A Question of Discipline: Pedagogy, Power, and the Teaching of Cultural Studies

By Joyce E. Canaan; Debbie Epstein | Go to book overview

concerned with questions of hierarchical observation and the normalizing gaze ( Foucault, 1977), though from somewhat different perspectives. Canaan is interested in the normalizing gaze which students and faculty turn on each other and, in particular, how systems of examination and grading reinforce the disciplinary practices we adopt. Steinberg focuses more on questions of marginality for inter-disciplines like Cultural Studies and Women's Studies and the disciplinary gaze of the institutions of the academy on them. Her conclusion, however, is not a call for centralizing Cultural Studies and Women's Studies within the academy. Rather, she is interested in the subversive power that marginalization brings. Epstein's article bears similarities to both Steinberg's and Canaan's. Like Steinberg, Epstein is concerned to explore questions of expertise, authorship, and speech; like Canaan, Epstein is focused on the question of the pedagogic practices involved in lecturing.

Deborah Lynn Steinberg's chapter brings the book to a close with the evocative sentence, 'I figure that if "home" makes me a stranger, making "home" strange is the least I can do'. In a way, this summarises what we have attempted to do in this book. Teaching Cultural Studies (that study of everyday lived experiences) constitutes the day-to-day existence of the contributors to this book. In turning our gaze upon our own lived experiences as teachers in the academy, and making it strange, it is our belief that we can illuminate the experiences of others, involved in the academy as students and/or teachers, especially those who have a commitment to the development of 'really useful (or subversive) knowledge'.


Notes
1.
Hence the widespread use in the United States, especially in wealthy Ivy League universities, of poorly paid graduate students as Teaching Assistants to relieve the faculty of much of the detailed labour of teaching: seminars, tutorials, pastoral work, and setting and grading essays. This is less practised in the poorer institutions of the UK and Australia, but it is a growing trend.
2.
A balti is a type of north Indian food that is widely available in Birmingham.
3.
See, for example, Ellsworth, 1989; hooks, 1994; Lather, 1991; Walkerdine, 1990. Cultural Studies in the UK is gaining awareness of the importance of pedagogical issues in the UK, as indicated by the March 1996 conference 'Teaching Culture and the Cultures of Teaching' ( University of Sussex).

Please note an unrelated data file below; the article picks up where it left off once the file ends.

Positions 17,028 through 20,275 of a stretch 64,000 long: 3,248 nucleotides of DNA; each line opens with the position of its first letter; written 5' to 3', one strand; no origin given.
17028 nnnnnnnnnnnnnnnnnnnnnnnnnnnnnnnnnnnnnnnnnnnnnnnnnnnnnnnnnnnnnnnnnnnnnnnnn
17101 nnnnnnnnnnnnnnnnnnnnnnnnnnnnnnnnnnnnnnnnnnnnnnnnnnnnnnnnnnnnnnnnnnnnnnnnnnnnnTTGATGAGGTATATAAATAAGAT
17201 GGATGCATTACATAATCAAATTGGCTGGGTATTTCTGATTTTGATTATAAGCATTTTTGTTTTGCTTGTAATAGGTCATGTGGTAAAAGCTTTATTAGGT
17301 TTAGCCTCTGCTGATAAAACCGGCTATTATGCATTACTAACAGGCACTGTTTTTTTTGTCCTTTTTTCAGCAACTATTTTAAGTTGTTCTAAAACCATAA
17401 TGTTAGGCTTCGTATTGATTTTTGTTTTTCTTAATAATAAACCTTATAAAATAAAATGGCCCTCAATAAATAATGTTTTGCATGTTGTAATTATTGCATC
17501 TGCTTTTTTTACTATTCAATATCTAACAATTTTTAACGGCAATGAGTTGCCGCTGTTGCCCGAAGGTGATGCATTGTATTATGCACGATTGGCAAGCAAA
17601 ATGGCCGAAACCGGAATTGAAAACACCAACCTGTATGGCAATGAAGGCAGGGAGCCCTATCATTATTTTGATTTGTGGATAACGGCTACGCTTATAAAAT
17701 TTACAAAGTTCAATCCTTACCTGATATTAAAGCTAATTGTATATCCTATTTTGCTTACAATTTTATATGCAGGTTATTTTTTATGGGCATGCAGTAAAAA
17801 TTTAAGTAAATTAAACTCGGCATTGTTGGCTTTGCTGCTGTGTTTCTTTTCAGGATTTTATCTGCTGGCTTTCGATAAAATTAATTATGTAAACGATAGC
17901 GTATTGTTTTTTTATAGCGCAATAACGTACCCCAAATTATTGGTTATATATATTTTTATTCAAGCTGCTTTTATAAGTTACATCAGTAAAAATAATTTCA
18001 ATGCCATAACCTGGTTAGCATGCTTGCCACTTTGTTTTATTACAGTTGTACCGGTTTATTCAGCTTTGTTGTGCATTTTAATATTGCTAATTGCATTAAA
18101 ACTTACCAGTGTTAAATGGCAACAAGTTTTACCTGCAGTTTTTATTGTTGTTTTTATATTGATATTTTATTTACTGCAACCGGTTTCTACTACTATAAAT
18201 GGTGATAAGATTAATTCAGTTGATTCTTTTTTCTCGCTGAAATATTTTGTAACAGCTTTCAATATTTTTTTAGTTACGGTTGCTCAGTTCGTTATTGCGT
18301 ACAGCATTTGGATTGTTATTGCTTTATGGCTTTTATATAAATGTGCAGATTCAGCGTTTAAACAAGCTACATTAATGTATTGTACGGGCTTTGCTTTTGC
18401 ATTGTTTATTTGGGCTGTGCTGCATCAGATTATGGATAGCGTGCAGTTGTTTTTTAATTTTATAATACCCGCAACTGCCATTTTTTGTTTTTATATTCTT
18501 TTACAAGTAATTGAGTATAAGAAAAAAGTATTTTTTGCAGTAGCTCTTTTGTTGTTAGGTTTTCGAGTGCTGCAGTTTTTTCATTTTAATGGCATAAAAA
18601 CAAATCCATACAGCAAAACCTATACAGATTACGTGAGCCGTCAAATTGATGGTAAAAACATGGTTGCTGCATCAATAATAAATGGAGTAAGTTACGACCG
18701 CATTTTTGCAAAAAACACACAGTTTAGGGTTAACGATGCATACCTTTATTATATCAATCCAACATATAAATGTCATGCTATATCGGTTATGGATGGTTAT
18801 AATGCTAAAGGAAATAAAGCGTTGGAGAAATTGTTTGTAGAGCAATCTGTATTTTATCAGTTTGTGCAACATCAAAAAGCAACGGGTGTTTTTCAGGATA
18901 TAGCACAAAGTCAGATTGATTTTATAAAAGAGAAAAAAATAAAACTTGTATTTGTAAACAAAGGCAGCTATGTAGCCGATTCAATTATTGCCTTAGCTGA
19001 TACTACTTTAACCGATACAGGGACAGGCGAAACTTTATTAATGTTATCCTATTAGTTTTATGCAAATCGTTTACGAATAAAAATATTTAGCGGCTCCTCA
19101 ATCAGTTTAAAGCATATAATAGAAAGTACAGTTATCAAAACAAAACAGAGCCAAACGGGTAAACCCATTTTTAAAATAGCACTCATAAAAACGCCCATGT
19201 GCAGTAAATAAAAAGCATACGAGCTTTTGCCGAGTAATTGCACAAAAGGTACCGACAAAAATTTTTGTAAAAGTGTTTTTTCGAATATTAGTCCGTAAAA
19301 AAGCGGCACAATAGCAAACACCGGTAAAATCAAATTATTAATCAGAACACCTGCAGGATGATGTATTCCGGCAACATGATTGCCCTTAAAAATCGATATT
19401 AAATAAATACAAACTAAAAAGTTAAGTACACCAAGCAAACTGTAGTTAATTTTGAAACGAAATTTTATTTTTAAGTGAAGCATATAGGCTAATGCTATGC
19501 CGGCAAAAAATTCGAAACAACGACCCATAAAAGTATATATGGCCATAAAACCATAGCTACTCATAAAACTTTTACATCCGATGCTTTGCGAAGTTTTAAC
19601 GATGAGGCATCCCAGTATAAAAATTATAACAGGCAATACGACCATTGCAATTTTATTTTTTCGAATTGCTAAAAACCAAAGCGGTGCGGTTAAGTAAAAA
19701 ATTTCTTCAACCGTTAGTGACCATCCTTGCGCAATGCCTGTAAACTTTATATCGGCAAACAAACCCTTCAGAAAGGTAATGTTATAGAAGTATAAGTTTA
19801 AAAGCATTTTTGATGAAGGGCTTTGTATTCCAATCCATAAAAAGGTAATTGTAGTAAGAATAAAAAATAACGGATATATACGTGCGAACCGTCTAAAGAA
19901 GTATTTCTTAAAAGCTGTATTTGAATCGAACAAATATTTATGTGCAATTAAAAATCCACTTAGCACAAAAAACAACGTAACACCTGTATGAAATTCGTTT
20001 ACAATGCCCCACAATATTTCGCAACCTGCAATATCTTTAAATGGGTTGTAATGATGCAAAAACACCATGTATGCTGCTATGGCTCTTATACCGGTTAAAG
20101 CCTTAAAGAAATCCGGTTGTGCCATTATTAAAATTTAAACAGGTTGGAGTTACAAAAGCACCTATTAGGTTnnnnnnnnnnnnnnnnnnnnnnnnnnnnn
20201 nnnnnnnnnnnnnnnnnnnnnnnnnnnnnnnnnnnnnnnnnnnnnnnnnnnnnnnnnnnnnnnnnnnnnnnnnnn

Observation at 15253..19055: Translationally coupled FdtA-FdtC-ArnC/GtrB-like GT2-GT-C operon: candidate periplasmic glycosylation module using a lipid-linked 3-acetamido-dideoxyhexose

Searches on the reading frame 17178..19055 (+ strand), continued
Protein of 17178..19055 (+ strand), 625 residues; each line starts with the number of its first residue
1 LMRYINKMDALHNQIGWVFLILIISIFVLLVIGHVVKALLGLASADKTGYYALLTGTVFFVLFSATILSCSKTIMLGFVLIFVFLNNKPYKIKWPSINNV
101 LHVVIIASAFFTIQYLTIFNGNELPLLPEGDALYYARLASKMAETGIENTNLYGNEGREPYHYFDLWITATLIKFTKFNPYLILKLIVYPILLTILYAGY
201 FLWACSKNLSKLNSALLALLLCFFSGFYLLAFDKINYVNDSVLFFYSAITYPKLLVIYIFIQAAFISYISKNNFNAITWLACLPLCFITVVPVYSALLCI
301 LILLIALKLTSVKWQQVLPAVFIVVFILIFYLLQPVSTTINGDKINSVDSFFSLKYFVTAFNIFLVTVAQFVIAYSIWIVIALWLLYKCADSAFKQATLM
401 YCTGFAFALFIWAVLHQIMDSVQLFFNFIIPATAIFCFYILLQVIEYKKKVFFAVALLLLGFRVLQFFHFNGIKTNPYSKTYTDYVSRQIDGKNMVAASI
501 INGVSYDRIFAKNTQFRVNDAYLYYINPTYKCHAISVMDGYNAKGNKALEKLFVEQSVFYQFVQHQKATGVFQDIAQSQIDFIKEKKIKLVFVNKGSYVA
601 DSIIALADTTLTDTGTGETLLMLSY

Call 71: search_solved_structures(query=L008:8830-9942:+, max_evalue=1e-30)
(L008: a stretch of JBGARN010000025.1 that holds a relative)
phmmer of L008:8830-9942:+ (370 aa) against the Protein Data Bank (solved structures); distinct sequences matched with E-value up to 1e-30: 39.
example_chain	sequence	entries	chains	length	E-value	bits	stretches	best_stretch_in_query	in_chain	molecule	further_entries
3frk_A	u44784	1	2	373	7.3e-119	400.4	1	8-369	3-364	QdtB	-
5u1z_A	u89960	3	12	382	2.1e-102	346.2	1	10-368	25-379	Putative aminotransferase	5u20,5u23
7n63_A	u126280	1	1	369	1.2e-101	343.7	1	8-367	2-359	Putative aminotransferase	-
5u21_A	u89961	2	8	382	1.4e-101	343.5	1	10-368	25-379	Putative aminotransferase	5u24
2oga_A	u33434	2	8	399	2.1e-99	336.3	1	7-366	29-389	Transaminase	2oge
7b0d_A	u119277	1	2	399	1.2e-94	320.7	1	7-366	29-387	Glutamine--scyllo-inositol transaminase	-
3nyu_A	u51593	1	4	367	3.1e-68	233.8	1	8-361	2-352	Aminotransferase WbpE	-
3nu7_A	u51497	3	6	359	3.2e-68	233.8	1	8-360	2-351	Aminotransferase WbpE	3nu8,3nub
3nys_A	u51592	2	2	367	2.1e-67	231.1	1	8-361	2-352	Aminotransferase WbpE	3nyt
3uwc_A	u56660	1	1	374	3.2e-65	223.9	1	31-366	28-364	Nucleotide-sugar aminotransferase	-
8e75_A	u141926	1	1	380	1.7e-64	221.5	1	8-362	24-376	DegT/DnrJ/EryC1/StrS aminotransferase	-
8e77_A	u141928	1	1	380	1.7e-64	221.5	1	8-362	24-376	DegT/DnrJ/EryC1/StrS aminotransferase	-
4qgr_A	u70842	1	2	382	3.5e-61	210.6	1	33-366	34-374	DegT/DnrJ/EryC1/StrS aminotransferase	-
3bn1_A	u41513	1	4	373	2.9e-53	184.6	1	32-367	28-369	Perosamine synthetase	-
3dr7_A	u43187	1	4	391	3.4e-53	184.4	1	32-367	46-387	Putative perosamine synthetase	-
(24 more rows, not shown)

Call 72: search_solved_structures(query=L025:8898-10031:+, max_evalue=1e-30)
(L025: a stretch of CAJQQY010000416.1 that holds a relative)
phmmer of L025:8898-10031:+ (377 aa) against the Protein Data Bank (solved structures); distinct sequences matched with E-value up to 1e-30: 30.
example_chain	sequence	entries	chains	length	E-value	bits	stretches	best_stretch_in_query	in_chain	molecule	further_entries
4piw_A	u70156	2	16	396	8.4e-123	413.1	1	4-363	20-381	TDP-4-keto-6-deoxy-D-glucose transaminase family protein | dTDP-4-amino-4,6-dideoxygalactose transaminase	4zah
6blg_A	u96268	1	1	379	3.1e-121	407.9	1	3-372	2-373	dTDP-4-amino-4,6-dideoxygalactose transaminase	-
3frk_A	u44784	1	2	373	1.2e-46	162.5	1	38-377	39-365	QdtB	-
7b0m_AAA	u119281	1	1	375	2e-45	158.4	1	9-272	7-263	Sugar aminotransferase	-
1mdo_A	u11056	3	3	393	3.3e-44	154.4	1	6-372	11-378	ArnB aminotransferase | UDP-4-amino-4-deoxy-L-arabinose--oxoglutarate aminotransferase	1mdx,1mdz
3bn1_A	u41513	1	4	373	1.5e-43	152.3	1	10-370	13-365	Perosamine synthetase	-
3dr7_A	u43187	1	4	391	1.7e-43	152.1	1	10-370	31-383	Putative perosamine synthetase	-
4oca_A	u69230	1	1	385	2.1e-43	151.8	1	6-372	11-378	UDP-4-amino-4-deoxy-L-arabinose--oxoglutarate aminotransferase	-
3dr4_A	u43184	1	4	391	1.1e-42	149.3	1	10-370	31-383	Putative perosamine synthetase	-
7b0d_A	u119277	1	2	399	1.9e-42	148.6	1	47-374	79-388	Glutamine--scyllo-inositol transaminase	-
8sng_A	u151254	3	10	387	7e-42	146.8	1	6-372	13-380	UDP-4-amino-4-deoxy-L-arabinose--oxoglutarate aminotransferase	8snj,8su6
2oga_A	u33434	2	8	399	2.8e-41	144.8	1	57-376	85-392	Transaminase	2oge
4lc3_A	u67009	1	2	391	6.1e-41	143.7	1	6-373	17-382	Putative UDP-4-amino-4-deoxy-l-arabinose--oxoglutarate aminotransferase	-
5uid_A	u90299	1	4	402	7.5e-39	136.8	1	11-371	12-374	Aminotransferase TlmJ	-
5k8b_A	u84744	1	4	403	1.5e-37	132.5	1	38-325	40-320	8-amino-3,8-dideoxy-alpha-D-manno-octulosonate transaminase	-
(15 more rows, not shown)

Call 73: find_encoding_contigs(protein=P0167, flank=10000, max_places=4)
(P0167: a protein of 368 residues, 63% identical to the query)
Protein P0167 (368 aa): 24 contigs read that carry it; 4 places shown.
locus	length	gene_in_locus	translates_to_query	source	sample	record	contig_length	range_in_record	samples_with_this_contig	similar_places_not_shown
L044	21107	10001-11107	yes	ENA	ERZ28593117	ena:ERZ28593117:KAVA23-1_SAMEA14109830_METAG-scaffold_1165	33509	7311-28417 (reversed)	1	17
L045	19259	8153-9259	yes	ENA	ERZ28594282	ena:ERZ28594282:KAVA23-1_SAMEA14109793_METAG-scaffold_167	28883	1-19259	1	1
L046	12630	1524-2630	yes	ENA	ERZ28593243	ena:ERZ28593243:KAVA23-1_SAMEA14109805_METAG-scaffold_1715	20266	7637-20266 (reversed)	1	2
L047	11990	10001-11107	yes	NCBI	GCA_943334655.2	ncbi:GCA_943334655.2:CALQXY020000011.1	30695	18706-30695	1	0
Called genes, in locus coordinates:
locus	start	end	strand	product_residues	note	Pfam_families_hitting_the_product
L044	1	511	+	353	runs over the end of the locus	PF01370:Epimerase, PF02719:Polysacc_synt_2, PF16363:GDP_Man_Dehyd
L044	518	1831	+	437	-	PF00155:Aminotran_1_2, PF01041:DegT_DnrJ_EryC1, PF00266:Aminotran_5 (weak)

5.
Joyce initially approached Debbie with the idea of co-editing a book on Cultural Studies methodologies. In discussion about this, we decided that we wanted to focus on questions of pedagogy, especially as this was a particular interest of Debbie's (who had been a primary school teacher for nearly twenty years before becoming an academic and who also had research interests in pedagogy).

-9-

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A Question of Discipline: Pedagogy, Power, and the Teaching of Cultural Studies
Table of contents

Table of contents

  • Title Page iii
  • Contents v
  • Acknowledgments vii
  • 1 - Questions of Discipline/ Disciplining Cultural Studies 1
  • Notes 9
  • References 10
  • 2 - Theory, Area Studies, Cultural Studies: Issues of Pedagogy in Multiculturalism 11
  • Notes 23
  • References 25
  • 3 - Doing Cultural Studies in Colleges of Education 27
  • Notes 39
  • References 40
  • 4 - Teaching Without Guarantees: Cultural Studies, Pedagogy, and Identity 42
  • Notes 69
  • References 71
  • 5 - 'It Ain't like Any Other Teaching': Some Versions of Teaching Cultural Studies 74
  • Notes 93
  • References 95
  • 6 - Mediating Desire: Visual Representation, Power, and Informed Consent in Teaching Feminist Cultural Studies 97
  • Notes 115
  • References 115
  • 7 - Teaching/Cultural Studies (or Pedagogy for 'World'-Travellers/ 'World'-Travelling Pedagogy) 117
  • Notes 128
  • References 128
  • 8 - Mirrors, Paintings, and Romances 131
  • Notes 151
  • References 154
  • 9 - Examining the Examination: Tracing the Effects of Pedagogic Authority on Cultural Studies Lecturers and Students 157
  • Notes 175
  • References 177
  • 10 - The Voice of Authority: on Lecturing in Cultural Studies 178
  • Notes 189
  • References 191
  • 11 - All Roads Lead to . . . Problems with Discipline 192
  • Notes 201
  • References 203
  • About the Book and Editors 205
  • About the Contributors 206
  • Index 208
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